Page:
Evaluating the Impact of Experiential Education
At Lesley University, all students fulfill general education outcomes not only through coursework, but also through experiential learning. Both CLAS and Lesley’s other liberal arts college, the College of Art and Design (CAD), require internships for all students, though only the CLAS requires an accompanying seminar. “Internships are fundamental to the undergraduate student experience because we train a large number of teachers and counselors,” said Pursley. “It’s very important–it’s sort of part of what we do.”
Though the value of internships in Lesley University’s degree programs was assumed, proving the connection was a more difficult matter. “People often said internships are important for general education outcomes, but we didn’t have a way of assessing that,” Pursley said.
Lesley administrators needed to know two things about their students’ internships–feedback on the internship itself, including site and supervision; and how effective internships in general were in achieving three outcomes identified by Lesley’s CIC team–social responsibility, multiple perspectives and lifelong learning. Using the Campus Labs survey tool, Lesley University developed an internship survey for both CLAS and CAD students that fulfilled both those goals by including questions related to general education as well as specifics about the internships themselves.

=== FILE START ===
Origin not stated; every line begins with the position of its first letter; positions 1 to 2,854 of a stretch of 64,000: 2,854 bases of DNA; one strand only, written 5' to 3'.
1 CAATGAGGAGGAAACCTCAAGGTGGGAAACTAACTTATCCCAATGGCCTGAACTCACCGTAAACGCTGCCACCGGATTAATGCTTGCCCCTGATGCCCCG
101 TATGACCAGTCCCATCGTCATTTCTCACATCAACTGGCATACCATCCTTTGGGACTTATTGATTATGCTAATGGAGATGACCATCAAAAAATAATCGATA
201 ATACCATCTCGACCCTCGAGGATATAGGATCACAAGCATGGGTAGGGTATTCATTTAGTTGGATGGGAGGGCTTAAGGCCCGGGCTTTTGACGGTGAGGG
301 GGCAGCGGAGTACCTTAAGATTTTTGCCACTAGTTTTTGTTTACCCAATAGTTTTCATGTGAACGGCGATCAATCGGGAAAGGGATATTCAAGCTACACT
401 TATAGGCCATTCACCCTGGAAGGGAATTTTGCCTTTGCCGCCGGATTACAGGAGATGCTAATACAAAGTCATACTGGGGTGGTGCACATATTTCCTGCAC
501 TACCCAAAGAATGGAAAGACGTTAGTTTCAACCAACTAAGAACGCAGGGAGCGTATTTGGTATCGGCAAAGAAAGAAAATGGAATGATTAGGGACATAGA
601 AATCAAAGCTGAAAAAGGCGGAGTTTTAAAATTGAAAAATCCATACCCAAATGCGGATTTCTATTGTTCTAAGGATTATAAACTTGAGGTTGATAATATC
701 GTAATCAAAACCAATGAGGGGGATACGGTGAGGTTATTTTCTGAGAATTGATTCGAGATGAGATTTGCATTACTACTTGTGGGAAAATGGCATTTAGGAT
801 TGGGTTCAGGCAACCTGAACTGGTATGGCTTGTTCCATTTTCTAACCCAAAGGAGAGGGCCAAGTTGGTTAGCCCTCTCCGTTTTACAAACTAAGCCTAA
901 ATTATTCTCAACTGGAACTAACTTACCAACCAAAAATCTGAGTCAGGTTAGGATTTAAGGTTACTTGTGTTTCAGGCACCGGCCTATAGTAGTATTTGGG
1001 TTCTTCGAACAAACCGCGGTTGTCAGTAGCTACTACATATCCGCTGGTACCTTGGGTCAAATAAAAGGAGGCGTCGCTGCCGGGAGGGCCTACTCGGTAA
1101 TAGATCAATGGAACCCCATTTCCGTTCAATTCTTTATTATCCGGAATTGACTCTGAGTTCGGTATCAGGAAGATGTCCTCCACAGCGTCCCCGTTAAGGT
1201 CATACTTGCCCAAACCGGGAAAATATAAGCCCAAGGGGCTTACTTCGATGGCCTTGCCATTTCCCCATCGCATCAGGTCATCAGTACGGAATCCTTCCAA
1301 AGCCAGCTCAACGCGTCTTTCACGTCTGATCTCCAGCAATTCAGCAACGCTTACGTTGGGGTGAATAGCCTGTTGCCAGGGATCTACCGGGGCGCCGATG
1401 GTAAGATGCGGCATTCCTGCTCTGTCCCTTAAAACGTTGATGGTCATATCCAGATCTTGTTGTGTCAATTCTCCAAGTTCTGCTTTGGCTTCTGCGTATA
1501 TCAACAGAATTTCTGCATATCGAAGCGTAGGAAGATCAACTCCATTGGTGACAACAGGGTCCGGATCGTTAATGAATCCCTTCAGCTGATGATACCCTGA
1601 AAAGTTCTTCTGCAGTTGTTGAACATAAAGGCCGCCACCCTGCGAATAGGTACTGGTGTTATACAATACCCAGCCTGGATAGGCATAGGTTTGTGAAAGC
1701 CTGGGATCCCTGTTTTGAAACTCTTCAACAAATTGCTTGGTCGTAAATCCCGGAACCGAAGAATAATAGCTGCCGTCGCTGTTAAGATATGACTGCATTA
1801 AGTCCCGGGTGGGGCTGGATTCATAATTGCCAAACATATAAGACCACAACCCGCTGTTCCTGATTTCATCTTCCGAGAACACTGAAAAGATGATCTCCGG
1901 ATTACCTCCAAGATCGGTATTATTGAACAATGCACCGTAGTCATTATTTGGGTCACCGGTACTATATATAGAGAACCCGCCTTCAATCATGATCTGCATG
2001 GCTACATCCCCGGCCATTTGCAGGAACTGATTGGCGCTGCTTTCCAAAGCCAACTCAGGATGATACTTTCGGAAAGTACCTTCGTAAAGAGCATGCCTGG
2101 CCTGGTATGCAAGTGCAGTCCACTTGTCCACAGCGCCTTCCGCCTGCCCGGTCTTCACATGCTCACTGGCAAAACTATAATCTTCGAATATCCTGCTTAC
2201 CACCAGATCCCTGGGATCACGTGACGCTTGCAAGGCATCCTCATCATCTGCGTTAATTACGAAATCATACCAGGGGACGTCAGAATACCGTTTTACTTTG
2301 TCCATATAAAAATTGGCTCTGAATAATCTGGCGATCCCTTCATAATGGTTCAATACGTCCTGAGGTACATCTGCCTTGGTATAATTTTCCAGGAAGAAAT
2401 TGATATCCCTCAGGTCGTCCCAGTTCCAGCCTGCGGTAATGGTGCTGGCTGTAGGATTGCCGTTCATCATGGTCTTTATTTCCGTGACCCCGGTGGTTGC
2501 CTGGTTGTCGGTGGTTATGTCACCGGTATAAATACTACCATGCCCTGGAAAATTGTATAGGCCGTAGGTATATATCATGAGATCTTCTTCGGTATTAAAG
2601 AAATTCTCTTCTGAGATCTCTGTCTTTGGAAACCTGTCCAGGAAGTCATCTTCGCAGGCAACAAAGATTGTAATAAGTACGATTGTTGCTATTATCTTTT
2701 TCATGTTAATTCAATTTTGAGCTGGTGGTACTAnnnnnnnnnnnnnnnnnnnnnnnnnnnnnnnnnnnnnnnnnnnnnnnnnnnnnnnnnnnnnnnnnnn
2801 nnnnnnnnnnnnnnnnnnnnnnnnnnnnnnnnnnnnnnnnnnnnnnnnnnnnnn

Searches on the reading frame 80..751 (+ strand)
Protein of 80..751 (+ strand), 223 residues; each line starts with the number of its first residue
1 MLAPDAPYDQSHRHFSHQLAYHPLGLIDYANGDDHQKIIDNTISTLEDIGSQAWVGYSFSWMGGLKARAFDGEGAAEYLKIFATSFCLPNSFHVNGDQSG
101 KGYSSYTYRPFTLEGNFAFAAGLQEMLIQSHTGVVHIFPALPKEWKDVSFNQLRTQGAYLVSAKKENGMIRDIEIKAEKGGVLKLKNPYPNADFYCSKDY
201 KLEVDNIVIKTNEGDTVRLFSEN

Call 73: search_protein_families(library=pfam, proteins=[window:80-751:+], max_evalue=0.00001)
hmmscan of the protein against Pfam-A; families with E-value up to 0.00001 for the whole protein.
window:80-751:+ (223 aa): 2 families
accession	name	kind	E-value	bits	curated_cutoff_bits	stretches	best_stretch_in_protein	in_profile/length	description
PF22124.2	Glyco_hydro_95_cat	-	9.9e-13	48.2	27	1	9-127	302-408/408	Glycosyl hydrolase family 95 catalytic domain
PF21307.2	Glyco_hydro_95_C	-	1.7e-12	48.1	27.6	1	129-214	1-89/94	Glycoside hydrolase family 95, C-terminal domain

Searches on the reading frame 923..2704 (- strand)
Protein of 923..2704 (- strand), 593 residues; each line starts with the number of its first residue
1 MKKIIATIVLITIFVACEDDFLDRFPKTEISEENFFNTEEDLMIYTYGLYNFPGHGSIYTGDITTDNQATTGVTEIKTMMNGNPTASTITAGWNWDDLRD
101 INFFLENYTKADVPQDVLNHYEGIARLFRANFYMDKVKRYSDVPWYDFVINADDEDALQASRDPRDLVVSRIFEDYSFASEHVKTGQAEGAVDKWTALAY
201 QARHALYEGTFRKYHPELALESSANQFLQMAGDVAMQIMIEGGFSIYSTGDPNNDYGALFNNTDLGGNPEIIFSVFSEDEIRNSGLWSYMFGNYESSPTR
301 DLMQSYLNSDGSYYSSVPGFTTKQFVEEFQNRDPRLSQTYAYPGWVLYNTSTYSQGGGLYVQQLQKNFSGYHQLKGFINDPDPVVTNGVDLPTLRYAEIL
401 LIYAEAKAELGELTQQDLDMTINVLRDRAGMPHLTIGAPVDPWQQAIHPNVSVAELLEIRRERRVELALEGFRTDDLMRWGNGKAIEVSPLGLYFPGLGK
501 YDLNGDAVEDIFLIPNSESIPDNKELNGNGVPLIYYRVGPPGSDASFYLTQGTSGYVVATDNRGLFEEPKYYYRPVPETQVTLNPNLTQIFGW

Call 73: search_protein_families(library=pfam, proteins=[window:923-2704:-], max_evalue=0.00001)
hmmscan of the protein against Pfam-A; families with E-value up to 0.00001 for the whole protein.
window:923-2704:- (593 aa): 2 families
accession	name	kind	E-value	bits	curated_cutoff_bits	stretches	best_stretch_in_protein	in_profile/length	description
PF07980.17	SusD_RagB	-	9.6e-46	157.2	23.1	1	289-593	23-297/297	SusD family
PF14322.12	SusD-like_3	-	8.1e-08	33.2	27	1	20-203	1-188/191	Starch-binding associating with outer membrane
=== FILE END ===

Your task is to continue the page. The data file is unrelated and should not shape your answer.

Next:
In the past, Lesley University had made efforts to aggregate and review the results of its paper surveys, but using Campus Labs enabled the internship office staff to slice and dice the data in myriad ways to increase their understanding of and insight into the data. For example, they were able to filter students by year, sort them by various seminars, and cross-reference responses to different questions. Armed with these enhanced data-analysis capabilities, internship office staff were able not only to distribute reports to faculty seminar leaders, but to identify concrete action items to improve both the internship program and the assessment process itself.
Among their findings was evidence that internship seminars provided a valuable way for students to share and process their experiences, and that those seminars were even more effective when they were smaller, with fewer than 10 students. As a result, Lesley may rework its seminar scheduling to allow for more small classes, and may also consider offering seminars at CAD. The data also showed that the quality of site supervision, the nature of the internship and the tasks it required were directly related to the degree to which students felt they were able to effectively meet general education outcomes. As a result, the internship office is planning to implement direct measures of assessment, and possibly ask site leaders to use rubrics for direct observation of general education outcomes.
According to Pursley, the Campus Labs tool has given Lesley University the insight it needs to further strengthen its internship program, and has transformed an assumed value into one that is extensively supported with data. “It has helped us track how we’re providing students with opportunities to achieve,” Pursley said. “Now we have more concrete evidence.”